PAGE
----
“These are the generations of the heavens and of the earth when they
were created, in the day that the Lord God made the earth and the heavens” (Gen. 2:4).
Genesis 1-2:3 is the first account of God creating our world. It forms the foundation of all the other truths that we, as Christians, believe.
But the Creation account doesn’t end there. From Genesis 2:3 to the end of the chapter, we are given more details, specifically regarding the creation of Adam and Eve. Thus, we should interpret Genesis 2:4 (above) as the introduction to a more detailed history of the creation of Adam and Eve, an act that is briefly summarized in Genesis 1:26-29. Some modern scholars have argued that a conflict exists between Genesis 1 and 2, but this would have been a surprise to Moses and the other biblical writers. If the stories were seen as conflicting, Moses would never have written them, especially so close together. The conflict isn’t with the texts; it’s with those who read a conflict into them.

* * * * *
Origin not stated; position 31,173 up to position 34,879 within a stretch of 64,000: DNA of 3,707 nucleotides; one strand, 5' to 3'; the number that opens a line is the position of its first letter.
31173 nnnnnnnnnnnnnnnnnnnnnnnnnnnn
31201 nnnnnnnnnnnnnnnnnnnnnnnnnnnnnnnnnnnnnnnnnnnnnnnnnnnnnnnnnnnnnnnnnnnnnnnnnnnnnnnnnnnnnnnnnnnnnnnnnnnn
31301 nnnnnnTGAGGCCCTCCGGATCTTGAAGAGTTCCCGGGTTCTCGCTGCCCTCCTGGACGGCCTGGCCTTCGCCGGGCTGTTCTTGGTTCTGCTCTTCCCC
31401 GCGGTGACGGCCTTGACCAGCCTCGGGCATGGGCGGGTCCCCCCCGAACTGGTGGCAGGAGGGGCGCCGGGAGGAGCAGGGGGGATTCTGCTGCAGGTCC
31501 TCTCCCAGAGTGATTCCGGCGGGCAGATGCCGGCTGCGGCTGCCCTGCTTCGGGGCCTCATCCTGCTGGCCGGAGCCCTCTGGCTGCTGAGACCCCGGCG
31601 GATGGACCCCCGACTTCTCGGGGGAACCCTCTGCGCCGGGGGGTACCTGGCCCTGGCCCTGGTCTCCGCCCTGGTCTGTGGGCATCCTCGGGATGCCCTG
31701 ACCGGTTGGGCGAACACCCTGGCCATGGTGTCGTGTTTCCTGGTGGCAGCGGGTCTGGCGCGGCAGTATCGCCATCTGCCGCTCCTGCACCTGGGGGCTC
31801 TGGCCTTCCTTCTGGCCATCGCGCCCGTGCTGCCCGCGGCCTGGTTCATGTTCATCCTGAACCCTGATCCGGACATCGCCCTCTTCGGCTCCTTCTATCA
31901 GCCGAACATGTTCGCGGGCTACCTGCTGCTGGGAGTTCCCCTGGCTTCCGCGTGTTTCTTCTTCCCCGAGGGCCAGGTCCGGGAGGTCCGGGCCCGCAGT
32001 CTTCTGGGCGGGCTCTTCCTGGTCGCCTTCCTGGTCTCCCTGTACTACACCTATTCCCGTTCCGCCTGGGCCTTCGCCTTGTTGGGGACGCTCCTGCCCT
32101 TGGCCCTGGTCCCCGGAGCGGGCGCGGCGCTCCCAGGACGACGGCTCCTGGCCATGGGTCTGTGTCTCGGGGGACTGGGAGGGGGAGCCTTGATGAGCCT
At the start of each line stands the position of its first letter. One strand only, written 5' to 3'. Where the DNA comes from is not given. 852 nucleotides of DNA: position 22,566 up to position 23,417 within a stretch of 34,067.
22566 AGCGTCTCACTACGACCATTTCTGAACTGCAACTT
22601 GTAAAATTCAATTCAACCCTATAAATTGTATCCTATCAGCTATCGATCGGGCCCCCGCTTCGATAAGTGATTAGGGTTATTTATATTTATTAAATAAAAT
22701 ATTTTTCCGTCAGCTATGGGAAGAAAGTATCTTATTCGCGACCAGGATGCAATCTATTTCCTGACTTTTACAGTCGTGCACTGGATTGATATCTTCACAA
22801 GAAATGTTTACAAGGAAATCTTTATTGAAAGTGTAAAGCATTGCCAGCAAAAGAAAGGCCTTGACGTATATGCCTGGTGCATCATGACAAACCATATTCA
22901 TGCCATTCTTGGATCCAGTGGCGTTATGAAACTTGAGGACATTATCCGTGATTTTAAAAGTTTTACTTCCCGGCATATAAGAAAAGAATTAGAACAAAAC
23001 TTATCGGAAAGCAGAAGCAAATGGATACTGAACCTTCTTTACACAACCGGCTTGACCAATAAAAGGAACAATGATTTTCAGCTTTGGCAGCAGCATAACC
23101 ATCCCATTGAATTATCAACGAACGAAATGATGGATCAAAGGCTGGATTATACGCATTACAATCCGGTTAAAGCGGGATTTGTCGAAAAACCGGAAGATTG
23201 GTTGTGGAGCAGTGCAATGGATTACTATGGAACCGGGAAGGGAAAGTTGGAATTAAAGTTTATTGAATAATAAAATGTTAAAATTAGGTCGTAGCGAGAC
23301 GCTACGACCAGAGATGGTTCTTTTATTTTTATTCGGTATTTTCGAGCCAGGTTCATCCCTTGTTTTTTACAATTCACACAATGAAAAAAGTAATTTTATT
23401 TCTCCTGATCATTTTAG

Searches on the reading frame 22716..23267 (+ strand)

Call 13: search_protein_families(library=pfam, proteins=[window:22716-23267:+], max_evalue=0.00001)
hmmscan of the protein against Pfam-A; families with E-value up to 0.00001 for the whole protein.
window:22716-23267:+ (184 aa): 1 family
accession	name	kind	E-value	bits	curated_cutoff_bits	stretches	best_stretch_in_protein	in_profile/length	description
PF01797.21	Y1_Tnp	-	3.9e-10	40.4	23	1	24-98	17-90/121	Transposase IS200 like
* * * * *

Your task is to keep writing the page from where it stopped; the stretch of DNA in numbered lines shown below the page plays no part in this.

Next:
Read Matthew 19:4-6. How does Jesus affirm the historical truth of Genesis 1 and 2?
In response to the Pharisees’ question about divorce, Jesus quoted from both Genesis 1:27 and 2:24, showing that He considered both to be discussing the same historical event, the Creation of the world and humanity. How much more proof do we need that Genesis 1 and 2 are harmonious accounts of Creation, the doctrine and teaching that forms the foundation of our existence and purpose? We are not here by chance, we are not here by fluke; we are beings made in the image of God—and the Genesis Creation account, as revealed in chapters 1 and 2, is God’s special revelation to us of our origins.
Read Genesis 2. How does it help us to better understand what it means to be human, to be made in the image of God, and to be given free will?